Natty B.
 

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I'm sure I have tons of failure stories, but I'm going to tell my favorite success story.
1997 Menominee Co. 2nd season. Hunted the the moring had three decent toms working, but they were intersected by hens. I watched them all leave the area, so around 10am I headed back to the hotel. After lunch I told my partner that I was going to go back out and sit. Maybe I could get a tom or toms to come back after the hens left to nest. I get back out and set up my decoy. The sun is out, temps are in the upper 50's. I was sitting under a thick pine tree that camoflaged me well. I called a little with no responce. I figured I'd wait a bit more then call again. With the warm sun beating down, soon I found myself dozzing off. Shortly after, I decided to go ahead take a little nap. I was having a dream about turkeys of cource, I could here them clucking, and gobbleing ..when all the sudden I hear a loud gobble...it's so loud, and close it scares me. I awake and sit forward to see all three toms strutting around my decoy. They see me move, as they turn to run, I get my senses back enough to give a few puts with my diaframe call, that I had in my face mask next to my mouth. The last tom stops to look long enough for me to sqeeze off a shot to his head. 10" bread 1' spurs 21lbs.
That was my dream tom....:lol: . I still here about that bird from my partner hat year. What do they say? Some times even a blind squirrel.....
 

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My 2005 season's hunt time was limited to 1 hunt as I had several seriously ill family member's that needed my time.
After having been successful in 2004 hunting my cousin's property sitting in the "car blind" I knew on the one day I could find to hunt that's where I'd set up again. The "car blind" is pretty cool-it's the upper shell of a late 30s Dodge coupe that was on the property when purchased. My cousin Jim dug out everything below and filled in nicely w/ cement blocks around the inner perimeter of the pit and placed a nice stool inside.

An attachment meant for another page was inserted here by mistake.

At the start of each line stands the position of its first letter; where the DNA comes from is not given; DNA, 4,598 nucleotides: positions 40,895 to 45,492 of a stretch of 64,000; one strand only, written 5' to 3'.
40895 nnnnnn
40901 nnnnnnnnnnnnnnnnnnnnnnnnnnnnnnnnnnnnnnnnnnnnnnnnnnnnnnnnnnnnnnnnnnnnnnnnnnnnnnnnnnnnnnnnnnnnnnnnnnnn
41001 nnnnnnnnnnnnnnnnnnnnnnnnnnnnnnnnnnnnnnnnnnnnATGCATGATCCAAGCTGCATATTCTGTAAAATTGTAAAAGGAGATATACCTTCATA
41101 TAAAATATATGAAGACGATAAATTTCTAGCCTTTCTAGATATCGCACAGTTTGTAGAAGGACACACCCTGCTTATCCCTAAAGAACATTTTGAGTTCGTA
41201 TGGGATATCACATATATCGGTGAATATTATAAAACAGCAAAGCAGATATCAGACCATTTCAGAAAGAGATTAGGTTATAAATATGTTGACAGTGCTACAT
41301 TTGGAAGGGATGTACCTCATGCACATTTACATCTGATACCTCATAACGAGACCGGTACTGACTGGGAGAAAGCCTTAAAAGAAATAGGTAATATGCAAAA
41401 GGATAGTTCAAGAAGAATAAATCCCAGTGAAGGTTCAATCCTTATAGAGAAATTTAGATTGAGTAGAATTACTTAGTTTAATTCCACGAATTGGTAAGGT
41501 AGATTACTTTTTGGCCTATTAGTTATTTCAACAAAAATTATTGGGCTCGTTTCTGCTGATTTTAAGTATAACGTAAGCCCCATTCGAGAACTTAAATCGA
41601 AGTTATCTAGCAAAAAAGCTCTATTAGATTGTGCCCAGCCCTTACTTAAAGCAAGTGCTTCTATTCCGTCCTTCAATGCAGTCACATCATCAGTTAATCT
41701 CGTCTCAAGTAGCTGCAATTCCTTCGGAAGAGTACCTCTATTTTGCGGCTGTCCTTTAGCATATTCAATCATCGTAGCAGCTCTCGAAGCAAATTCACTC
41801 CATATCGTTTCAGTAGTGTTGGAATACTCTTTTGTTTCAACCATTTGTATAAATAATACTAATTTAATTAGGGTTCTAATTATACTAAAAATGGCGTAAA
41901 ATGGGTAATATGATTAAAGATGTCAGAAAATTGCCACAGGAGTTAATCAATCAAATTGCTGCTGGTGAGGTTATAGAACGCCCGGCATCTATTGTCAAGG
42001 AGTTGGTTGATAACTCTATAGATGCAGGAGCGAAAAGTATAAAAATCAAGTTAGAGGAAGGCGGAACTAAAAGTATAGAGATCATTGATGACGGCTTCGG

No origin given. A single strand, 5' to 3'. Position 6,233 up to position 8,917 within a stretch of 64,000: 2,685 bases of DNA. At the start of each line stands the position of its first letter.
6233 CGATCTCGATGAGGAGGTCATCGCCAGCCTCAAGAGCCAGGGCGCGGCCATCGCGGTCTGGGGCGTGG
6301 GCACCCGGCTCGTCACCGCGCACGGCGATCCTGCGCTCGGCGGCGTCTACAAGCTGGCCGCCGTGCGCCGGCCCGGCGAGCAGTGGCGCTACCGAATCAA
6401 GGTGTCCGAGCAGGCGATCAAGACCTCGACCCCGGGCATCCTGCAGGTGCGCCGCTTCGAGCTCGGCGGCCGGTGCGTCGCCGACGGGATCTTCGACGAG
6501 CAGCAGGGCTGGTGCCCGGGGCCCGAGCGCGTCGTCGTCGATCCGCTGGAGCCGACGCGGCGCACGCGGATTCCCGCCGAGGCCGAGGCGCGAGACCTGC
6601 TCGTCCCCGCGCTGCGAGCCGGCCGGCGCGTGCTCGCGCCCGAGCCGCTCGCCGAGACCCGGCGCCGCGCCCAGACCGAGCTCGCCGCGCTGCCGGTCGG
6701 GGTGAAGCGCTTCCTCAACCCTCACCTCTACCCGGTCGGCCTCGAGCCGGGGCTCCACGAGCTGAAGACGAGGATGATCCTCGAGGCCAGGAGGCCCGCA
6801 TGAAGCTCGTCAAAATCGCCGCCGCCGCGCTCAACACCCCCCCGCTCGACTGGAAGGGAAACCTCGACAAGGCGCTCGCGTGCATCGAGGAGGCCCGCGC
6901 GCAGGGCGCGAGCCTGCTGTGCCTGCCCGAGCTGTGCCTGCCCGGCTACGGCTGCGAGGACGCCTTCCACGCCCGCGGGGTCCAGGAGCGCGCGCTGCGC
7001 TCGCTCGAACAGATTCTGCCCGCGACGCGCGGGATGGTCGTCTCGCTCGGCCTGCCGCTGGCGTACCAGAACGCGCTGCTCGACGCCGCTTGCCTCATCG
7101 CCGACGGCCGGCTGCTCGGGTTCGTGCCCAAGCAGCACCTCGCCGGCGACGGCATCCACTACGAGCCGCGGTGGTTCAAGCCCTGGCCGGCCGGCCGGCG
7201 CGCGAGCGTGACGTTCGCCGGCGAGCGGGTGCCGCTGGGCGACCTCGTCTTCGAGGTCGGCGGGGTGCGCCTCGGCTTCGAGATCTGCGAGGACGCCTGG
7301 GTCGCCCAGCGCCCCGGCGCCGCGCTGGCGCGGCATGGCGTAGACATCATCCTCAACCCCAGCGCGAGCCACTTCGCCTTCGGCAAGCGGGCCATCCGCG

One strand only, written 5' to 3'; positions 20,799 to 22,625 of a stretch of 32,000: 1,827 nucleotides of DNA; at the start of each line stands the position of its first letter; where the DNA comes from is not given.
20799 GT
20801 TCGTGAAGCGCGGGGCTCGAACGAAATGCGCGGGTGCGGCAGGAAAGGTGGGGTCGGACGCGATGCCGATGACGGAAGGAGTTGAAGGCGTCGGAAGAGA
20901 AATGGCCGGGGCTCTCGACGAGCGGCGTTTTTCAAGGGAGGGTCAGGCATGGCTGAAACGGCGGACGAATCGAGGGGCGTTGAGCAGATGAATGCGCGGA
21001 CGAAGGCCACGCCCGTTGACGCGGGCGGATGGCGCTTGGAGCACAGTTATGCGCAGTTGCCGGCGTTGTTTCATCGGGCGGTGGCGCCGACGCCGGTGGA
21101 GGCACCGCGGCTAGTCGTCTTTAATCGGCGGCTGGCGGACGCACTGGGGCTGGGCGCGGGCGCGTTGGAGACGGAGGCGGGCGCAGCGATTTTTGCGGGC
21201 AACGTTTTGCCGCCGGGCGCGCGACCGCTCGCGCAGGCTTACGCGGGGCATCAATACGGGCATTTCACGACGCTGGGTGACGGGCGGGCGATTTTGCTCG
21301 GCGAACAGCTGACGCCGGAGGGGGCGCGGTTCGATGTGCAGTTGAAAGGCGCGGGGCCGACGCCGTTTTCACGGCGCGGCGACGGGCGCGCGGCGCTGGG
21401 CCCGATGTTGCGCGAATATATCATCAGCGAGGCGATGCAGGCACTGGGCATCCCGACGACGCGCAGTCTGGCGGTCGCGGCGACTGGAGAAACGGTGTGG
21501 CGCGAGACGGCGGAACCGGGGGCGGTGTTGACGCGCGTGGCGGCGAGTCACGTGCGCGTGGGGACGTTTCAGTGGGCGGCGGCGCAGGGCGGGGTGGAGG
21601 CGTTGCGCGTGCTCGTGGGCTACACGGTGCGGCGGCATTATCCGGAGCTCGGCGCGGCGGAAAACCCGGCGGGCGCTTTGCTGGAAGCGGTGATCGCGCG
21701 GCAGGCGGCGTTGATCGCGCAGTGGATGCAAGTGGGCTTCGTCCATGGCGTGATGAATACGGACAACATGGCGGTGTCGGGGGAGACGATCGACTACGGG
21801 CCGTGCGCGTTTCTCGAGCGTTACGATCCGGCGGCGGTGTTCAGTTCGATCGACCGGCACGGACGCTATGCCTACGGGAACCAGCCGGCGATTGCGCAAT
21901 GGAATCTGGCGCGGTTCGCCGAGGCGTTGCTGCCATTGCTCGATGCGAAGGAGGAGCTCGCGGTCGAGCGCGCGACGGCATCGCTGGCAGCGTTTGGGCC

So as I headed out early I was getting pumped hearing gobbles all around as was often the case there - - -
I placed my 2 decoys (jake & hen) at the center of a "Y" in the lane so a tom coming from either the swamp or woods could see them. Because there is a large brush pile at this point I placed the dekes about 5' from it towards my vantage point in the blind and made my way to the blind to set up. From down inside the blind my views down the lanes were excellent to all 3 sides of the "Y" except 2 or 3 trees blocked my complete view of my dekes and the brush pile.
After some exchange of calls with many gobblers I caught a glimpse of movement as a bird was coming in from behind the brush pile. It was odd to me that he wasn't using any of the cleared lane in his route but it didn't matter-when he came around the brush pile I was going to blast him :cool:

So I raised my gun and clicked off the safety and watched for him to appear- - -
That's when I learned to never underestimate a crafty tom - - -
That dang bird instead of coming around the brush pile jumped right on top of it from the backside and fanned his magnificent mature tail. I sat there for a full minute and fully expecting to catch a glimpse of his head & neck but it never happened. All I ever saw was that tail. He propelled himself down off the brush pile using the exact same route he took to get there which was the only direstion in which I had no clear shot:yikes: :bonk: